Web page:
When should I NOT take probiotics?

Joanna Scott-Lutyens BA (Hons) DipION

Probiotics can be taken in almost any circumstances and by all ages. More information can be found in our frequently asked questions and by reading the article: Are probiotics safe to take? However, there are a very small number of circumstances when we recommend that they are NOT taken without a discussion with your doctor first as they may be contraindicated with either a medical condition or another drug.

What is a contraindication?

A contraindication is a specific situation (or medical condition) in which a drug, procedure, or even surgery should not be used because it may be harmful to the patient.

What medical conditions may be contraindicated with probiotics?

Probiotics are not recommended for those with serious medical conditions eg. those who are severely immunosuppressed, have pancreatitis, are in the ICU, have melaena, have a central venous catheter, infants with short bowel syndrome, or to patients with open wounds following major surgery; unless under a doctor's care. Furthermore, pregnant or breastfeeding women should consult their doctor before taking certain live cultures.

However, these medical circumstances have only been highlighted as there is limited research on how probiotics react with them. It is therefore recommended that probiotic supplements are not taken in these circumstances unless with the advice of a doctor. We also suggest you contact providers directly for guidance on their products.

Are there any drugs or supplements with which probiotics may be contraindicated?

There are no known contraindications with medical drugs or supplements, however there are some considerations when taking a probiotic supplement with certain medications or supplements:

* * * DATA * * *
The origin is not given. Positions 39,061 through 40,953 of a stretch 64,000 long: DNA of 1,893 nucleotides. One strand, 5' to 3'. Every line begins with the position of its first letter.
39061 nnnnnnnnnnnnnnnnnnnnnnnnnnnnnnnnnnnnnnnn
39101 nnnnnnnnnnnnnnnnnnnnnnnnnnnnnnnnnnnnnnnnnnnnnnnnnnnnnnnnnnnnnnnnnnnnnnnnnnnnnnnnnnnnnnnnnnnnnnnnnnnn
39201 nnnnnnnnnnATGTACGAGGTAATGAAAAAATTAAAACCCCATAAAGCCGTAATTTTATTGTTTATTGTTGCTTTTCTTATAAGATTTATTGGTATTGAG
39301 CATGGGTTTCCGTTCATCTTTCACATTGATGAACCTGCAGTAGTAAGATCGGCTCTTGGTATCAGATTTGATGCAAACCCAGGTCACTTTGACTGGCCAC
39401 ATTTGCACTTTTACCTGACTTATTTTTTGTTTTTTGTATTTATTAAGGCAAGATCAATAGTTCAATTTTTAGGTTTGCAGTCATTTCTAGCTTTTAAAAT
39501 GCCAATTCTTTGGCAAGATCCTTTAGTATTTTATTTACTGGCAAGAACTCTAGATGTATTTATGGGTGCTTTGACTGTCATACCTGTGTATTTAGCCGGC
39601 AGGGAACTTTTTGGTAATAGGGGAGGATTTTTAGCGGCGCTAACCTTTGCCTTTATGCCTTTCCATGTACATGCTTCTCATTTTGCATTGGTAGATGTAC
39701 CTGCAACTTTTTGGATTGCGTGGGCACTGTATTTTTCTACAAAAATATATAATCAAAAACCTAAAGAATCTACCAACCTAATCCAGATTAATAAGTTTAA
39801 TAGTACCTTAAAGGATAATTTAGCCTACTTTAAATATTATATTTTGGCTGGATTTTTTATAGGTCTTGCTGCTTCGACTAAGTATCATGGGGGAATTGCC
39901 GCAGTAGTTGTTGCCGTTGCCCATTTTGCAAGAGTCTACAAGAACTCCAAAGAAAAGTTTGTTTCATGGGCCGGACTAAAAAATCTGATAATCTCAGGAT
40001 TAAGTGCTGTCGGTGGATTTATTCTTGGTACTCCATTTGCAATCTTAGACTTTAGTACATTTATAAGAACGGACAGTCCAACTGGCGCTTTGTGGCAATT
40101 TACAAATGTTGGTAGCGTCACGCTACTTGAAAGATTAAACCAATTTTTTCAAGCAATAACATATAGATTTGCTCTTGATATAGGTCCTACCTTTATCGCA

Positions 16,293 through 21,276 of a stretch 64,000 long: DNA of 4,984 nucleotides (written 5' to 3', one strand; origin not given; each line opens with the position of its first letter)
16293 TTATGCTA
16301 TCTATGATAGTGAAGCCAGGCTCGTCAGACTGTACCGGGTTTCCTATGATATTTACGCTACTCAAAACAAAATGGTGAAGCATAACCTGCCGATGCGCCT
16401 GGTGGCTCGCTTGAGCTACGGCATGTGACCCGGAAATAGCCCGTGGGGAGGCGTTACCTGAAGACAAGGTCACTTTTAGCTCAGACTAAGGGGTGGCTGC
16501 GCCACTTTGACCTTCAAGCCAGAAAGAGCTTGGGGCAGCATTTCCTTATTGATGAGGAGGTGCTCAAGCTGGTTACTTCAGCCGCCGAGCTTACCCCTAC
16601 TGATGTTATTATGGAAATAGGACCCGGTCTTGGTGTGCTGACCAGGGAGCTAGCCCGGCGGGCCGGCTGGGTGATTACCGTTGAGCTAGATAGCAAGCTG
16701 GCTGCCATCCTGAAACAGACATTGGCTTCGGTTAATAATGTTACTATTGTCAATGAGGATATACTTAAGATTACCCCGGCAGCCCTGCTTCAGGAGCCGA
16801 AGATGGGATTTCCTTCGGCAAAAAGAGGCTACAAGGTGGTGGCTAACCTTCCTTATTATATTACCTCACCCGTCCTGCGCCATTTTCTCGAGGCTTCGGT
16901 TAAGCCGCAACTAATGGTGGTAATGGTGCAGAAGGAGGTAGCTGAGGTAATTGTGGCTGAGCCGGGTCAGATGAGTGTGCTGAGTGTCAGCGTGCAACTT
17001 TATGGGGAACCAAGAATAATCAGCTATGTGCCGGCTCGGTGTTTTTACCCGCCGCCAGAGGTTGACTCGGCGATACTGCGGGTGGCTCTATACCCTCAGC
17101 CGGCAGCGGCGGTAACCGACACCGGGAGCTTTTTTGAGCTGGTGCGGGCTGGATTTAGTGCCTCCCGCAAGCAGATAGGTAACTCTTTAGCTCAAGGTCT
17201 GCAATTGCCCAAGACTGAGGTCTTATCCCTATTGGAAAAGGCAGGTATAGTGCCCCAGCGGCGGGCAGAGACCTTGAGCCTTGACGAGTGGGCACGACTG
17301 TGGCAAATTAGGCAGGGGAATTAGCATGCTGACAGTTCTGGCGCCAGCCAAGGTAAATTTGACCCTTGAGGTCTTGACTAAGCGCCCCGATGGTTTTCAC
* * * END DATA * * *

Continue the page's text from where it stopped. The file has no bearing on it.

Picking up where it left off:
• If taking a probiotic alongside antibiotics you would need to take these 1-2 hours away from your medication, unless taking a probiotic supplement which are specifically formulated for taking with antibiotics. For more information on this please see our blog on taking probiotics with antibiotics. This may also be a consideration when taking a probiotic alongside other natural supplements which have an anti-microbial action.
  • If you are taking anti-fungal medication or natural supplements with anti-fungal properties, then again you would need to take probiotic yeasts at a different time of day.
  • If you are taking immunosuppressant medication, then you should speak to your doctor before taking probiotics. See this FAQ for more information: 'I'm severely immunosuppressed: why can't I take probiotics?'

You may like further information on the following:

Can I take probiotics if I am taking Warfarin?

Can I take probiotics if I have diabetes?

Healthcare practitioners can visit Probiotic Professionals to see: Can I become addicted to probiotics?